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Long Languages

From:From Http://Members.Aol.Com/Lassailly/Tunuframe.Html <lassailly@...>
Date:Tuesday, May 4, 1999, 17:02
I would appreciate collecting yall's experience about the following nagging
issue :
The instinctive structure of my conlang makes words and sentences very long
although there are very few information crammed in them (not even gender,
number, tense, aspect, deictic, etc). When I was younger I didn't care very
much about that because it just flowed from my pen and mouth so fluently. But
one day I realized it was much longer than the longest natlang I knew
(Tahitian, derided for that among Langues O students) so I tried to
"compress" it. I tried making one-syllable words, cases, verbs, etc. To no
avail. When I "speak" it, the original structure naturally comes back and I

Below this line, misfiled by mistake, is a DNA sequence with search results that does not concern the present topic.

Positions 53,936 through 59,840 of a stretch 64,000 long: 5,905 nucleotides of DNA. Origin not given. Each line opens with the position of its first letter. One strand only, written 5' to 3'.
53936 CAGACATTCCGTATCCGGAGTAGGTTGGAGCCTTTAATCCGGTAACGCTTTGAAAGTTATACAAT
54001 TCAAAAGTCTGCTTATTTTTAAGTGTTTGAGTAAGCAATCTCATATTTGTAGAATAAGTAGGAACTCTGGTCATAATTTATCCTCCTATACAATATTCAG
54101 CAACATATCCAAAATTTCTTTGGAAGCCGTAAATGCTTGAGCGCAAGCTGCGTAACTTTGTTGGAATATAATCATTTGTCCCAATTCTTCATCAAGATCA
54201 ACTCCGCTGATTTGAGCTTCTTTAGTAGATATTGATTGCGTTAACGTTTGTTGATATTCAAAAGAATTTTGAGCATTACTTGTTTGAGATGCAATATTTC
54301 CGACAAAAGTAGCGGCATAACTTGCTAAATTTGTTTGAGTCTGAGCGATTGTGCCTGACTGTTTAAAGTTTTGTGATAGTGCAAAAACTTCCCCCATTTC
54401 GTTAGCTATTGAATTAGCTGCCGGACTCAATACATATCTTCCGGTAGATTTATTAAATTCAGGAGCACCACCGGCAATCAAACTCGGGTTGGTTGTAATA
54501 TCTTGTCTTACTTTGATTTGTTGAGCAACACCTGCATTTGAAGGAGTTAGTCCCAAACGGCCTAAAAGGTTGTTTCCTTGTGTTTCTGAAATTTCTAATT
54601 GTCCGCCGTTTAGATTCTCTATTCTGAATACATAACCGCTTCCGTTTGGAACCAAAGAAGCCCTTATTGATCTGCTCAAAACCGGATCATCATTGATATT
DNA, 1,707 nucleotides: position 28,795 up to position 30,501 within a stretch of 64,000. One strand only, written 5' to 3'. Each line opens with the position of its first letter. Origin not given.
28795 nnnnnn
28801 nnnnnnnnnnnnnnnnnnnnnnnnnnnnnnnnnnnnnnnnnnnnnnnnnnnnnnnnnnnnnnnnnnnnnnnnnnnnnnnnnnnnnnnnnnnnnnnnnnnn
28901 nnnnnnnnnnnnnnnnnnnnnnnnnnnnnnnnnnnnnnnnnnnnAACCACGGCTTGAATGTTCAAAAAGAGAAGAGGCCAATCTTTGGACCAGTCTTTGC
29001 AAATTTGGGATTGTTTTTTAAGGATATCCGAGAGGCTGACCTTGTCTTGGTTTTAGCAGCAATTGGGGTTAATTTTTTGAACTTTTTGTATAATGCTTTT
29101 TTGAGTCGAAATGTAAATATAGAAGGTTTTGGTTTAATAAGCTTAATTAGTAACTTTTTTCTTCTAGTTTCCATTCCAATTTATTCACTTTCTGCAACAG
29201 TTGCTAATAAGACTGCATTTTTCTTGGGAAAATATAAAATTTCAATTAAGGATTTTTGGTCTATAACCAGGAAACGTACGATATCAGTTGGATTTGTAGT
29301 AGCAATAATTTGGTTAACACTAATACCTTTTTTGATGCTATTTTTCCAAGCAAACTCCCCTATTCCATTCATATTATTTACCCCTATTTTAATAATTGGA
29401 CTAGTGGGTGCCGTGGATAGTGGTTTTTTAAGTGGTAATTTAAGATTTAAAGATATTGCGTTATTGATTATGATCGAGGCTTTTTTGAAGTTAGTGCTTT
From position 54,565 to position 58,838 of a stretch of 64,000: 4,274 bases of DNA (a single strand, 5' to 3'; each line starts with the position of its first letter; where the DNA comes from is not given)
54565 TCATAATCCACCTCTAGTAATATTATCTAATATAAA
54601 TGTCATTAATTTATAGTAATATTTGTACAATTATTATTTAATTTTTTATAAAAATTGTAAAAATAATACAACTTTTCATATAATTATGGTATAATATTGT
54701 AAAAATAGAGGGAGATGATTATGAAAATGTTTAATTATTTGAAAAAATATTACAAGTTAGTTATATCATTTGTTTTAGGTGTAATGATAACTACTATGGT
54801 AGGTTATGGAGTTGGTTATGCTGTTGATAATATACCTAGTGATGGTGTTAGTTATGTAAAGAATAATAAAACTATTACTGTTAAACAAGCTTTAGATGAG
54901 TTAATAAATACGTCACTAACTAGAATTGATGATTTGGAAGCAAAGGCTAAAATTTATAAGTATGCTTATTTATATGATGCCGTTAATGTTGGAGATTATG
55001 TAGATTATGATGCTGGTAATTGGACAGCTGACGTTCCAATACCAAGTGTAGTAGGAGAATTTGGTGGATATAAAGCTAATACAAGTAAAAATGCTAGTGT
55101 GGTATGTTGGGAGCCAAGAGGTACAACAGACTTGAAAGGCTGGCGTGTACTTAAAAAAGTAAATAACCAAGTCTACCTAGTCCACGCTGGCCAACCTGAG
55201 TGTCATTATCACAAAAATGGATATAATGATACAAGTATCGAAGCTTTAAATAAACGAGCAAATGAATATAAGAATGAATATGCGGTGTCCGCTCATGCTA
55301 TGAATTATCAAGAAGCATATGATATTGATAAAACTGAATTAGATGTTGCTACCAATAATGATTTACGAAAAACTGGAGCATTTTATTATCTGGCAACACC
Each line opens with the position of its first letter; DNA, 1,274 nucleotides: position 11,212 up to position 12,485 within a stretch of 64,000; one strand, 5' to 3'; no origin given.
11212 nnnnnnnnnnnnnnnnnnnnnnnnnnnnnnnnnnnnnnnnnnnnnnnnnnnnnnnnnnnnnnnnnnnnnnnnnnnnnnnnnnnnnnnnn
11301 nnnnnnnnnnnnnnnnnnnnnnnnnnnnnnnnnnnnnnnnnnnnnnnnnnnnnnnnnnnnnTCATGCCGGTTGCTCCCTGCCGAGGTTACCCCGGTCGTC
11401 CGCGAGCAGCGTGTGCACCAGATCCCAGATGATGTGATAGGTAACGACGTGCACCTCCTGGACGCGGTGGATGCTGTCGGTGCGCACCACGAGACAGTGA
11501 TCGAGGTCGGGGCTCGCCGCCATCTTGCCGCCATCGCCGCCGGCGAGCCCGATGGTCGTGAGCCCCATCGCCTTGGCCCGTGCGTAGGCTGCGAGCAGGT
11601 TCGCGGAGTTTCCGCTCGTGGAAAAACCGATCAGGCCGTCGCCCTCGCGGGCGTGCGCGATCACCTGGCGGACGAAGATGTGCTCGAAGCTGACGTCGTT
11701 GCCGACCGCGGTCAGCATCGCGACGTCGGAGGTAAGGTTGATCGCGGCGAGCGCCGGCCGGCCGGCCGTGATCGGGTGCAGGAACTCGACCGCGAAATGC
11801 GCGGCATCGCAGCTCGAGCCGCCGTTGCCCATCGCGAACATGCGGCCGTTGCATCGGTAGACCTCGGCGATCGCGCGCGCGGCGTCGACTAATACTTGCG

really can't get rid of it. I have been in a stalemate for years. So a few
months ago I finally accepted to "unzip" the original structure of my
conlang. To such an extent that that language which I called "Tunu" ("the
Language") now is "Tunu-isi-Pukipuki"  : "the Very Long Language" (Tunu
sounds a bit like Samoan because it has only 7 consonants and 5 vowels) :-(
I would really like to know whether there are natlangs and conlangs whose
minimal structures are even "longer" than mine (putting aside all optional
weaponry some of us specialize in ;-), and how you feel handling these
languages. Is a "long language" a "retarded language" ? For instance, if I
definitely freed that language from my hitherto "compressing inhibition",
then very simple sentences would be that long :

Tunu okokana otiTunu.
I speak Tunu.

Keta osiwa koti omikana omekamu.
I don't love you.

Taka isipini ekonana wenitoma ?
Who is singing ?

Numi onukana otiwa kamu esirerama weripani utewa rate otukamu.
I think you're a jerk when you laugh.

(I precisely love English for its concision. So I feel depressed when I
realize I need 4 times more syllables to express the same idea with twice as
less information.)